The capital markets are constantly moving as traders engage in currency trading, generating supply and demand for assets. The movements create a framework that makes patterns that provide insight into the future trends of a currency pair. Chart patterns are part of technical analysis, which is the study of past price movements to determine the future direction of an asset. The analysis of a pattern can gauge where the markets are heading, however they’re not a guarantee of price movement, as past performance is never indicative of future performance. Some of the more popular trading patterns are continuation patterns and reversal patterns.
What are Patterns?
A chart pattern is a recognizable picture that you can use to create a forecast. You can use these patterns to help you with short-term movements or long-term changes to an asset price. You can use all types of data, including monthly, weekly, daily, and intra-day data. Chart patterns can focus on an exchange rate over a couple of days or multiple weeks. One of your goals is to determine if a pattern is forming in the middle of a trend or if the movement is on its last legs and is about to reverse.
Different Types of Patterns
The concept behind technical analysis is that history may continue to repeat. The study of past price movements focuses on how human beings react in similar ways when faced with specific circumstances. For example, when you stick your head out in a crosswalk to see if a car is coming, you will likely either pull back if one is on the way or stay put or move forward if the coast is clear. People react the same way when they see price action move in a specific way. But again, what actually happens in the markets is anyone’s guess.
Fear and greed also play an essential role in the way people view price movements. Upward trends are usually smooth and provide complacency. Downward movements are generally sharp and generate fear. An uptrend shows that bulls are in control as demand outstrips supply. In a downtrend, bears are in control as supply overwhelms demand.
Most of the patterns that exist fall into two categories: continuation patterns and reversal patterns. A continuation pattern indicates a period of consolidation before the market refreshes in the direction of a trend. A reversal pattern usually indicates when prices are forming a top or a bottom.
What is a Continuation Pattern?
A continuation pattern is a pause that refreshes in the direction of the current trend. Two popular continuation patterns are the flag and the pennant. The difference between the two is very slight. You will generally see a sharp move higher or lower, followed by a consolidation. A pennant pattern usually moves sideways of the move higher or lower, while the flag pattern consolidates in a range moving more downward. After a significant move higher or lower, traders begin to jockey for position. Some are taking profits after the initial move, while others enter new trades, hoping to catch the following action higher or lower. You can see that the consolidation of the EUR/USD that, after a significant move higher, the exchange rate moved sideways before it refreshed and started to climb higher. Other continuation patterns also include triangles. Prices will consolidate and form a tighter and tighter range before either breaking out or breaking down. Generally, a triangle will move in the direction of the trend.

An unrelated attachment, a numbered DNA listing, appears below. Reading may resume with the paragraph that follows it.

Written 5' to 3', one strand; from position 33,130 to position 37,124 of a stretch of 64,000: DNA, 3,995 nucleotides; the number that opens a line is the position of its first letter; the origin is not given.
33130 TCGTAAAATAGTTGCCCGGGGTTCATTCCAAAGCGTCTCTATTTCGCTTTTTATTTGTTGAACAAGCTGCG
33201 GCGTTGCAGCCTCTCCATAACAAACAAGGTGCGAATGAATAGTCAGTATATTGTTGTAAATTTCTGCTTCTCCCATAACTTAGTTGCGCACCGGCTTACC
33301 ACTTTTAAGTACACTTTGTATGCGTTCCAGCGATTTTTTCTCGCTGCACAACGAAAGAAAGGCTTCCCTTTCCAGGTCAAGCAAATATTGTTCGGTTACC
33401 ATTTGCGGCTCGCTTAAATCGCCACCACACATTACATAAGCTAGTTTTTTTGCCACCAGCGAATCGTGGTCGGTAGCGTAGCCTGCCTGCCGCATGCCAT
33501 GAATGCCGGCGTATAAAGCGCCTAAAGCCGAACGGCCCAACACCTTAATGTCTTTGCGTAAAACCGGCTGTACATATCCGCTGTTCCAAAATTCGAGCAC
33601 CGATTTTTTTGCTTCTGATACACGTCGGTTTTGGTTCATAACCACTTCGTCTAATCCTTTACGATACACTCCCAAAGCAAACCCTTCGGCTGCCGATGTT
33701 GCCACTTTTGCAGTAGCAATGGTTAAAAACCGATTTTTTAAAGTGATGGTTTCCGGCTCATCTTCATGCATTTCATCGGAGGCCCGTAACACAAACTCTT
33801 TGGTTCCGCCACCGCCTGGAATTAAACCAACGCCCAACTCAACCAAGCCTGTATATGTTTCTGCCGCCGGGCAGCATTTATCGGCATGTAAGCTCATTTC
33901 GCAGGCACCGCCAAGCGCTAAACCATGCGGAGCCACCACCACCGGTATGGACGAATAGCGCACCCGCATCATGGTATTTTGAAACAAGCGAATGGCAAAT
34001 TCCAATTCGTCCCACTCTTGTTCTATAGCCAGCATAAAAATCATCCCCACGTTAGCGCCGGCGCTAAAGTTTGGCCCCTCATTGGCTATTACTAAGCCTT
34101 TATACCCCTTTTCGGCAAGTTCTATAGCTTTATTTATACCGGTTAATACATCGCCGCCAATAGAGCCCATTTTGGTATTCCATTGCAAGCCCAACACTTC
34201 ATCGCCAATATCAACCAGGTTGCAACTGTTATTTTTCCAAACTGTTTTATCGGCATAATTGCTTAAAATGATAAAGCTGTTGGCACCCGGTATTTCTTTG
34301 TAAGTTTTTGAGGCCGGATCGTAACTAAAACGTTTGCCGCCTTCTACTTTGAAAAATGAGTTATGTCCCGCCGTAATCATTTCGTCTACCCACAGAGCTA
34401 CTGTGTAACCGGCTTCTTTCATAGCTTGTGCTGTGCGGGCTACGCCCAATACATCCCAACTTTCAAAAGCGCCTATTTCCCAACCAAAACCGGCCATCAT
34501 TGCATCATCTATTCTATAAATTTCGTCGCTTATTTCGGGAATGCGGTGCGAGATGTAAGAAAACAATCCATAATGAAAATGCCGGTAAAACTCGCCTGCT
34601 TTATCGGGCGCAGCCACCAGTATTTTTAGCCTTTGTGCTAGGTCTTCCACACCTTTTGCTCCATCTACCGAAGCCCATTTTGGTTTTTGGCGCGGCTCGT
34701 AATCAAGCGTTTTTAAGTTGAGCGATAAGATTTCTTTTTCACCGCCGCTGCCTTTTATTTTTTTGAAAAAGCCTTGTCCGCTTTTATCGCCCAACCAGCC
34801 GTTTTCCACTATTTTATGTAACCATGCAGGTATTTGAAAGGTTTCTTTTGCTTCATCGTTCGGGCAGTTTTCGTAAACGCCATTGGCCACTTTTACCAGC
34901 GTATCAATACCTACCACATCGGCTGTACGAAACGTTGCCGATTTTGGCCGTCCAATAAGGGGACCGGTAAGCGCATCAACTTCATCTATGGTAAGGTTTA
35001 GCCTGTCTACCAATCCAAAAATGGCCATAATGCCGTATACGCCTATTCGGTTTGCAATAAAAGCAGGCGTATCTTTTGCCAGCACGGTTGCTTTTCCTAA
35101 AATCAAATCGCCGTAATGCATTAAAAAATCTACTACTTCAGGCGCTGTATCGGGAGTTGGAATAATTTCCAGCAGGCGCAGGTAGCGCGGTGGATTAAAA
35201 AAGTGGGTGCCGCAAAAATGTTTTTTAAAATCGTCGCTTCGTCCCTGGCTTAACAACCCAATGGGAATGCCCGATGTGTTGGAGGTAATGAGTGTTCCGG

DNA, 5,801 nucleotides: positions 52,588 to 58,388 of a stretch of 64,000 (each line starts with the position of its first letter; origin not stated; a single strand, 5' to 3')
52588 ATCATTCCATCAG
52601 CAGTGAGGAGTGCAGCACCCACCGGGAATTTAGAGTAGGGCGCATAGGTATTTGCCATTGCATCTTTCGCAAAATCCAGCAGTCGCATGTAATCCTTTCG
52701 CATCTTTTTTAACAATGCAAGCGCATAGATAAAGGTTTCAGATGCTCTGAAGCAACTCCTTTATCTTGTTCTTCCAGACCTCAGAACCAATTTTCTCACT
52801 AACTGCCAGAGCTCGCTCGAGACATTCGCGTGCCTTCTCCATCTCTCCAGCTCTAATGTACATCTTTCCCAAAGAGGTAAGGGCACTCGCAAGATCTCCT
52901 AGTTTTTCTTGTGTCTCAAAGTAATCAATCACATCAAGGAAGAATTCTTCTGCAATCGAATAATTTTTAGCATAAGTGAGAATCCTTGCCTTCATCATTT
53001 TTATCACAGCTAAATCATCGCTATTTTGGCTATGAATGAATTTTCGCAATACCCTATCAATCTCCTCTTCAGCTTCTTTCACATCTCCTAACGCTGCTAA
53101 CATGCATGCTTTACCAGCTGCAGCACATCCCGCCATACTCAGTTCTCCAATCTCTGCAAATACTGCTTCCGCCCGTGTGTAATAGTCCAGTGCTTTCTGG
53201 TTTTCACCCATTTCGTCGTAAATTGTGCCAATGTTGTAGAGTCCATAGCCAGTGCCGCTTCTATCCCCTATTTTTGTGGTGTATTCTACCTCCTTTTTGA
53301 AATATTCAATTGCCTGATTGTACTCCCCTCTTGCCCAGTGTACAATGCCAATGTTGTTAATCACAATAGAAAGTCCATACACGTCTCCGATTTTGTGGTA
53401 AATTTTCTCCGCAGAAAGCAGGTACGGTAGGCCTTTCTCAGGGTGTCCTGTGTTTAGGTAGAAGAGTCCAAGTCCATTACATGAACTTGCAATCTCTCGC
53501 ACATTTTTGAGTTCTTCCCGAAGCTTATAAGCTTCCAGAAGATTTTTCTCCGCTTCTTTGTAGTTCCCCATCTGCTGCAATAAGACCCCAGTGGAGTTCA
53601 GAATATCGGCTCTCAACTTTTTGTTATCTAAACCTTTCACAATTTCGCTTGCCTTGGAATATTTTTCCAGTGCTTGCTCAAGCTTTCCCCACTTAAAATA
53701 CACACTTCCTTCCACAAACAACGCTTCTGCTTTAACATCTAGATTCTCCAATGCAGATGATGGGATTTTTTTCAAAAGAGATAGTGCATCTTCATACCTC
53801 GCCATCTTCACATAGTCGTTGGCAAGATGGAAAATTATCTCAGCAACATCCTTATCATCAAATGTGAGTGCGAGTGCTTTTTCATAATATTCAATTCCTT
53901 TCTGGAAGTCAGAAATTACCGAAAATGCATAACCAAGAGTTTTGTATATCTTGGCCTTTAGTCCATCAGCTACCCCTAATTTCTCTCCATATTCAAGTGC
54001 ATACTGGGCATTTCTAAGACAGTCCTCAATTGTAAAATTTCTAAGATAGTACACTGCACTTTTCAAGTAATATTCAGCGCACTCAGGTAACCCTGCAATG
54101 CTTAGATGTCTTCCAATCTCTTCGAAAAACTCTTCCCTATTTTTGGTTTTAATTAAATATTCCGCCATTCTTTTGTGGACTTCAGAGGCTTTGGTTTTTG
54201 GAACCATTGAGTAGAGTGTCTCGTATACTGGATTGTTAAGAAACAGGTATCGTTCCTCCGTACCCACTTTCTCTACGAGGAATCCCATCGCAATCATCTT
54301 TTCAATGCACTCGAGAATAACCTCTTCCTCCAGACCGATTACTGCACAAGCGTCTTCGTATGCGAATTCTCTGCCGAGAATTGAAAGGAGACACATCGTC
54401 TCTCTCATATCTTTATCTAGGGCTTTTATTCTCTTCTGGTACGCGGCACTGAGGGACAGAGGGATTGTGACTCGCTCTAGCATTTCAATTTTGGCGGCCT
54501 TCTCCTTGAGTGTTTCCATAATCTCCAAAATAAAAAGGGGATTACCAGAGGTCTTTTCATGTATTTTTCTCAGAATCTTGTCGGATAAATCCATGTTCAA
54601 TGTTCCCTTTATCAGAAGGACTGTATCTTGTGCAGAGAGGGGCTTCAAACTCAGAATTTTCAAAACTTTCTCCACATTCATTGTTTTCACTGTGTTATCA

What is a Reversal Pattern?
A reversal pattern helps you determine if prices or an exchange rate will form a top or a bottom. Generally, a reversal pattern will take time to develop and, in certain instances, can include some continuation patterns. One of the most popular reversal patterns is the head and shoulder reversal pattern. This type of pattern is recognizable before you have a left shoulder formation, followed by the appearance of price action that looks like a head and a right shoulder. Usually, the left shoulder is part of a continuation pattern. The head and shoulder pattern forms a neckline, which is below the two-shoulders and the head. When the exchange rate of a currency pair breaks below the neckline, the reversal pattern is complete, and the exchange rate usually reverses lower.
When an exchange rate forms a bottom, it can generate a head and shoulder reversal pattern. This pattern is similar to the head and shoulder, but in reverse. Both shoulders and the head are upside down. When prices break above the reverse neckline, prices will complete a bottoming formation and start to rally. There are similar reversal patterns called double tops and triple tops. Instead of the prices forming two shoulders and a head, they form matching tops or bottoms. After testing higher levels multiple times, the exchange rate will test lower (or higher) levels and break out or down in the opposite direction of the tops or bottoms.
The Bottom Line
Patterns are naturally occurring and reflect the movements of a currency trading rate. Most patterns can be categorized as either reversal patterns or continuation patterns. A continuation pattern is a pause that refreshes, while a reversal pattern forms a top or a bottom. Patterns are part of your technical analysis arsenal. By evaluating patterns, you may be able to help yourself determine the next potential market trend. Just remember that, while patterns are helpful to gain insight, they’re never a guarant